We've all had that OMG moment when your kid's curiosity got the best of him and he floored you into stunned silence while you figured out the answer. If honesty is the best policy, how do you remain truthful without taking away your child's innocence? Carefully.
Of course, you want to create a sympathetic child, but you might not be ready to expose them to the harsh realities of life, like mental illness or politics. Most important, youth is probably not the time to enter into a spiel about how that guy might use people's money for alcohol or how the system is failing its people.
Honest answer: "You know how sometimes Mommy has a bad day? He's just had a lot of bad days in a row. How about we go get him a Happy Meal? That always cheers you up, right?"
Er-r-r. You thought they were playing Angry Birds and not paying any attention as you sang along to "A-Team," "Blurred Lines" and "Get Lucky." You can still be honest, but you'll need to be vague for now.
Honest answer: "Well, it's fun when you get a lucky win at a game, right? They're just staying up all night to have fun." For a slightly older kid, "Remember how you learned about drugs in school? This song is about a girl who is addicted to them and sick. The singer feels bad that he doesn't know how to make her better."
Jeez, guys! Keep it down in there, will ya? Now is probably not the time to have "the talk," and something like "having tickle fights" could warrant an unexpected visitor the next time your kiddo hears those noises.
Honest answer: "Just how sometimes you need a hug after a bad day, sometimes mommies and daddies need time together. And you know Daddy is always loud, right?"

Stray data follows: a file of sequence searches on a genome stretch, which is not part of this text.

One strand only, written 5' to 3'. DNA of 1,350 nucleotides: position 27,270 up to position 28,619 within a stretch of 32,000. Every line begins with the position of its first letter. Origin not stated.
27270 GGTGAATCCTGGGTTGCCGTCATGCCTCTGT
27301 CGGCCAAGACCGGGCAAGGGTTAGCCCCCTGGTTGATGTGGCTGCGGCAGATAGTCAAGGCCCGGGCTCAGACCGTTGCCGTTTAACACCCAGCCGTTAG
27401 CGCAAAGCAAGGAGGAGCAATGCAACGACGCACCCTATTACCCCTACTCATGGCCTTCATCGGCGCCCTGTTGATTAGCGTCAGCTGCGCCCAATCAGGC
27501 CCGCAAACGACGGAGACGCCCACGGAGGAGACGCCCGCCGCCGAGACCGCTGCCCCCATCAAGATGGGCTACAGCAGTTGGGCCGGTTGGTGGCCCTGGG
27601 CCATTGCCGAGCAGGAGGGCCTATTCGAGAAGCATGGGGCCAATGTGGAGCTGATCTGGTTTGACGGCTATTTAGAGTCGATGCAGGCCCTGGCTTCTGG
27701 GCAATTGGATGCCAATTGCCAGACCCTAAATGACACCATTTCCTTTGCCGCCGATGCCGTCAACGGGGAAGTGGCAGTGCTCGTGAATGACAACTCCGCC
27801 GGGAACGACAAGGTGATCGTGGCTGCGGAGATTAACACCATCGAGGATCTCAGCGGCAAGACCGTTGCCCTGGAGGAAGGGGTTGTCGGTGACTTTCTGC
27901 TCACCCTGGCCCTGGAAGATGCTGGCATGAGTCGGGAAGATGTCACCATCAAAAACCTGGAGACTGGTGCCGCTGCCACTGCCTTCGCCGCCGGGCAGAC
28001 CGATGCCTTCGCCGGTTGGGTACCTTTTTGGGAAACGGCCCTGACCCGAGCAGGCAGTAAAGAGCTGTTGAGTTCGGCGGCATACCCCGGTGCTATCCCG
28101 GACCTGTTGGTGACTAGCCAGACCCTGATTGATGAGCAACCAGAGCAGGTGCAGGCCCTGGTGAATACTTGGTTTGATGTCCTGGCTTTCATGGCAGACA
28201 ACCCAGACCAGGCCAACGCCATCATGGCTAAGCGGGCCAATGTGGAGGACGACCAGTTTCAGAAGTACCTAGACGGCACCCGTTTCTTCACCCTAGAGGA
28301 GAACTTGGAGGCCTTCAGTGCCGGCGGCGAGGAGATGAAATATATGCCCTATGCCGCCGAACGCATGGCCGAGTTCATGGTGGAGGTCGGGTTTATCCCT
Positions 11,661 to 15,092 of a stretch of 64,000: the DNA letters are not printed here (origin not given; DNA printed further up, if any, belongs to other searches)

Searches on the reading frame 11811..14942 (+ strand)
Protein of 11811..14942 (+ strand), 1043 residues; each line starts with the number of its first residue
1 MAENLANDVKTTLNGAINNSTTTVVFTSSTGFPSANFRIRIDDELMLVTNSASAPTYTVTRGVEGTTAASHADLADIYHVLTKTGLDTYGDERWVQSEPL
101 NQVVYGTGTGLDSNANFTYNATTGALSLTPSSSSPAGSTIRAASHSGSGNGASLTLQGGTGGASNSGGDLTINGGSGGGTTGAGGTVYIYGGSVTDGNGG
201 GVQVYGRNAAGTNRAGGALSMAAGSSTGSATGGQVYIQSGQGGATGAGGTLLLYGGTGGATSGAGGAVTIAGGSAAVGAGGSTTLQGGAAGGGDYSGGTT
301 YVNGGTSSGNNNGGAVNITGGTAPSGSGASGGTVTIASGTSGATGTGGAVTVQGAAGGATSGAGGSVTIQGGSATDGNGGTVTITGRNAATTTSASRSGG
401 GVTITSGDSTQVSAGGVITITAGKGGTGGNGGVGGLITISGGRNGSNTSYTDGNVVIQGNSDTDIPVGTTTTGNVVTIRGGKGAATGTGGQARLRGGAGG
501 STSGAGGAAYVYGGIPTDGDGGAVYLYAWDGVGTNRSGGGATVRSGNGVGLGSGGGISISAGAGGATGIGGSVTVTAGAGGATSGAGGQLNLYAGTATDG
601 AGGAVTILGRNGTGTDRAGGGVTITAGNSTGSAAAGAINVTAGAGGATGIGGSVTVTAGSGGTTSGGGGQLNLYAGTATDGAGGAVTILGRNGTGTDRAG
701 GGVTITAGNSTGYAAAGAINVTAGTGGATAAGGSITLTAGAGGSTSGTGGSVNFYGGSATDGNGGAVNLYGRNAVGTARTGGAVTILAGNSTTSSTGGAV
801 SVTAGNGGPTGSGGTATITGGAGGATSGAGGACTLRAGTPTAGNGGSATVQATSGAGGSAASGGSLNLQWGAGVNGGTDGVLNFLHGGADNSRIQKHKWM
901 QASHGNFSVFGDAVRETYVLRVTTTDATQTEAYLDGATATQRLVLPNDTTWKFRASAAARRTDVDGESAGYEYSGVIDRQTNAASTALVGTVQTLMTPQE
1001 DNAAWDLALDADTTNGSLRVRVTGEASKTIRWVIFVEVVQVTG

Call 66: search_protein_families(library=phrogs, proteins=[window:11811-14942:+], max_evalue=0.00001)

Tired of hearing your screaming mini-me complain about how unfair life is when it's time for bed? Instead of focusing on age or how his attitude is awful when he doesn't get enough sleep, focus on how he's too important to go without.
Honest answer: "You're way busier than your sister. You have school and homework. You run around at recess, and when you get home, you chase Spot all over the yard. Plus, you have ballet/soccer/archery. How can you possibly have all that fun if you're super-tired? You've gotta rest that noggin."
Or the more embarrassing (and at full volume), "Why is that person so brown/so white/wearing that thing on their head?" The only thing you can do is smile apologetically to the stranger and make sure to use the opportunity to teach love and acceptance.
Honest answer: "People look different all the time. People have different hair colors, eye colors and skin colors. We come in all shapes and sizes. We're all the same on the inside, though, so we should treat everyone kindly." Note: Don't guess where Timmy is from. Please. Pick an example you're 100 percent sure on to avoid any angry phone calls from Timmy's parents.
This is usually said at the mall while your perfect angel points her finger at a perfect stranger, making you feel ashamed of yourself for not pushing that "inside voice" thing and teaching her not to point. Don't get frustrated. Answer with love and it'll smooth things over with the stranger rolling by and with your curious kiddo.
Honest answer: "Sometimes people are born with problems that can't be fixed. Or maybe they were in a car accident and the doctor couldn't fix them. It's important to remember to smile at them, but not to stare. And just like you should if you see a friend having a problem, make sure to help if you see they're having a problem opening a door or picking up something they dropped."
This doesn't have to be tough, but can be for people of certain religions. But, a young age might not be the best time to go into detail on your religion's specific beliefs.
Honest answer: "Love comes in all kinds of different ways. Just how you love me different than you love your sister and how you love your stuffed rabbit, Mr. Hobbs, or Mr. Turtle. Jake's moms loved each other enough to get married and have a family."
Whatever you do, don't use this as an opportunity to tell your child what you really think of your annoying husband. Use this as a chance to reassure them that everything will be OK.
Honest answer: "Sometimes we don't agree on things. We annoy each other sometimes, like how your little sister annoys you. But you still love her and we still love each other."
Never an uncomfortable moment, sponsored by Sanuk.
What kinds of questions have you been stuck answering truthfully, but not smoothly?
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